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As with so many others from just about anywhere, I’ll go to Paris on the thinnest of excuses. I flew over for a birthday party once and probably could be convinced to do it again for afternoon tea. These days, lucky me, I do business in Paris, particularly as the head of my law firm’s fashion and luxury goods practice. In America, business only really stops for prayer, private mourning or national calamity; in France, it stops for lunch. As for dinner in New York: the food is usually good, the service is often so, but as friends who live in both New York and Paris have reminded me, the difference is that, you can get through a social dinner in Paris without anyone once mentioning his job – and you can practically do the same when dining on business. I arrived this time from a conference in Berlin (as earlier reported in this magazine), full of law and business, but within one hour I found myself seated at a café on avenue Georges V, filling with the aroma of Armagnac, with the sight of breezily elegant men and women and the taste of boeuf bourguignon. That triggered memories, from a youth lived long ago, of enchanted nights with a new, but brief, love at a small hotel on rue du Mont Thabor, and I wondered: how could anyone want to visit anywhere else? Superficially, Paris looks like it is there for fun, but Parisians are as serious about what they do as New Yorkers; they just don’t complain or brag about it as much. For the next several days, I had productive business meetings the French way: over a good meal. Ultimate Food First came a fine business dinner at Market, a Jean-Georges Vongerichten place just off the Champs Elysées, on avenue Matignon. It was his 11th restaurant when it opened but his first in his native country. The idea was to design menus around what looks best at the food markets that are daily set upon by the staffs of the great restaurants of Paris, with the result that the menu changes as often as commodity prices. Under head chef Win Van Gorp, the restaurant serves up what the markets offer into sophisticated cuisine with strong Asian notes. As a bit of counterpoint on this visit, there were four separate types of pizza, two of which are prepared with seafood. The next day, I dined with a local legal colleague at the summer restaurant of the Hôtel Le Bristol. It was a quiet night at the Restaurant d’été, meaning the summer restaurant, which is in a glass-enclosed peninsula extending into the courtyard. Each year, in the first week of October, a handover sends patrons to the hotel’s Restaurant d’hiver, for the tastes of winter in an ornate, wood-paneled room. A demure, two-star meal was served and enjoyed in gentle voices, the fragrances of a summer garden punctuating the air. In restaurants such as this, you understand why, in contrast to those many New York restaurants where, if you want to be heard, you need the kind of headset with microphone that you are issued on helicopter rides, ambience in Paris is as much about the silence as are the taste, the aroma and the decor. The restaurant served two “grand cru” chocolate deserts, including one made from liquid cocoa, that it called “priceless Nyangbo chocolate.” I think that the word priceless was not inappropriate because, with a tab that came to the equivalent of $350 per head, the night was my “personal best” for an amount spent on an evening meal. All I have to do now is somehow make it up to my French colleague, who actually paid the bill. My previous record of that kind had been set a couple of years before, at the Alain Ducasse flagship restaurant at the Hôtel Plaza Athénée, on avenue Montaigne, where I ate what was perhaps my all-time best meal in France. It therefore seemed necessary to start there, or nearly there, on this trip by dining in the al fresco restaurant set up in the adjacent courtyard of the hotel. HOTELS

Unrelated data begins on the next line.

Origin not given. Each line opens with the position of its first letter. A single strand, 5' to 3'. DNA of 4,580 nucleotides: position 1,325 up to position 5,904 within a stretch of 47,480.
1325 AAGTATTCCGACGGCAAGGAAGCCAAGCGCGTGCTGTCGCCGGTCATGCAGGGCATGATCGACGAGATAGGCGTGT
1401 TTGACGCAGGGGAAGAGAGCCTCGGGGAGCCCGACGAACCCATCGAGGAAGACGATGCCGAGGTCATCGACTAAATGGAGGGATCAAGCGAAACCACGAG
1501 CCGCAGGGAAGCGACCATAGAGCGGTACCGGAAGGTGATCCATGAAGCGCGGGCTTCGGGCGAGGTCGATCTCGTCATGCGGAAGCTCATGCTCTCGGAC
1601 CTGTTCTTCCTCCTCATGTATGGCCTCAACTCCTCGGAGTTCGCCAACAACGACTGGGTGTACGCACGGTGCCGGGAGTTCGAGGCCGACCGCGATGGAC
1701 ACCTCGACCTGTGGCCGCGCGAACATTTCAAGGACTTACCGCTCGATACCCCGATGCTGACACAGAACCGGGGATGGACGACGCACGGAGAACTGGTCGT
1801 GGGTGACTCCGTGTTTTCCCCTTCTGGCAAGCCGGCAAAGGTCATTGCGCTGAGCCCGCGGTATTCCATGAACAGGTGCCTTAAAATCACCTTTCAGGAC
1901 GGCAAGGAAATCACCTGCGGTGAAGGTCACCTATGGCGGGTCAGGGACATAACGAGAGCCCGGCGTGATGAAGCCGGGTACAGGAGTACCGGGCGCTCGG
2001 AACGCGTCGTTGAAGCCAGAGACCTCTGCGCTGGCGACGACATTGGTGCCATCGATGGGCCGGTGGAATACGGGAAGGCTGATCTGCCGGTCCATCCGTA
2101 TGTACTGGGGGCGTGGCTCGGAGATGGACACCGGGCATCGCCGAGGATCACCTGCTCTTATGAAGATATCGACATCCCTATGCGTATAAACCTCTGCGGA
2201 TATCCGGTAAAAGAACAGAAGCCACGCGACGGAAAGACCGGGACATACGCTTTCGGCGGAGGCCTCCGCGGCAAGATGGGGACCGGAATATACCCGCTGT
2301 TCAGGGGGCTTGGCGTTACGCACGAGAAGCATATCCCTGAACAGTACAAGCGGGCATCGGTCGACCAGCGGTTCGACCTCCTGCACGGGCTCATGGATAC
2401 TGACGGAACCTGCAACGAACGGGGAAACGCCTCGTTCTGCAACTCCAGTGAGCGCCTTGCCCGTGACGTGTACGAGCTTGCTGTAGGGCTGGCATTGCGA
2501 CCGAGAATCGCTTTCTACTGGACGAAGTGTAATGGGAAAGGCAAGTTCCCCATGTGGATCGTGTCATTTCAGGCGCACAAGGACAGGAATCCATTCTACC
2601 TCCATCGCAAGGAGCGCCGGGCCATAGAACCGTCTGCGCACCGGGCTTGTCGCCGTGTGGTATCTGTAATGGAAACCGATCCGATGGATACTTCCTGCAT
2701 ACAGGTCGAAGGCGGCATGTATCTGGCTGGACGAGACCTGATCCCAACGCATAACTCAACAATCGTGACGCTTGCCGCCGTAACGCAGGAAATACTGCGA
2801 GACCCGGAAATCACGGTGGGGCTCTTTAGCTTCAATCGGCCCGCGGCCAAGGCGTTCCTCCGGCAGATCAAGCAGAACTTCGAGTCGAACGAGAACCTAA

Hôtel Fouquet’s Barrière proved to be a great luxury hotel where the staff treated me just as well as they would have any of the celebrities whose names are etched into metal plates that form a twin line outside the entrance. 46 avenue George V; +33 (0)1-40-69-60-00; reservations: +33 (0)1-40-69-60-40; through The Leading Hotels of the World, 1-800-223-6800; www.fouquets-barriere.com. When I travel alone in Paris, I stay just about anywhere, but when I bring my wife, we go to the Hôtel Plaza Athénée. It is substantial and luxurious, but always remains personal in its service, giving that “home away from home” feeling. 25 avenue Montaigne; +33-(0)1-53-67-66-65; reservations: +33-(0)-1-53-67-66-67; through The Leading Hotels of the World, 1-800-223-6800; www.plaza-athenee-paris.com.


RESTAURANTS

La Cour Jardin at the Plaza Athénée; Chef Romain Meder; +33-(0)1-53-67-66-02. Rech, 62 avenue des Ternes; Chef Baptiste Peupion; +33-(0)1-45-72-29-47. Restaurant d’été, the summer restaurant at the Hôtel Le Bristol, operates May 1 through September 30; +33-(0)1-53-43-43-40 or resa@lebristolparis.com. Market, 15 avenue Matignon; +33(0)1-56-43-40-90. Mariage Frères (Le Marais flagship); 30 Rue du Bourg-Tibourg; +33(0)1-42-72-28-11.

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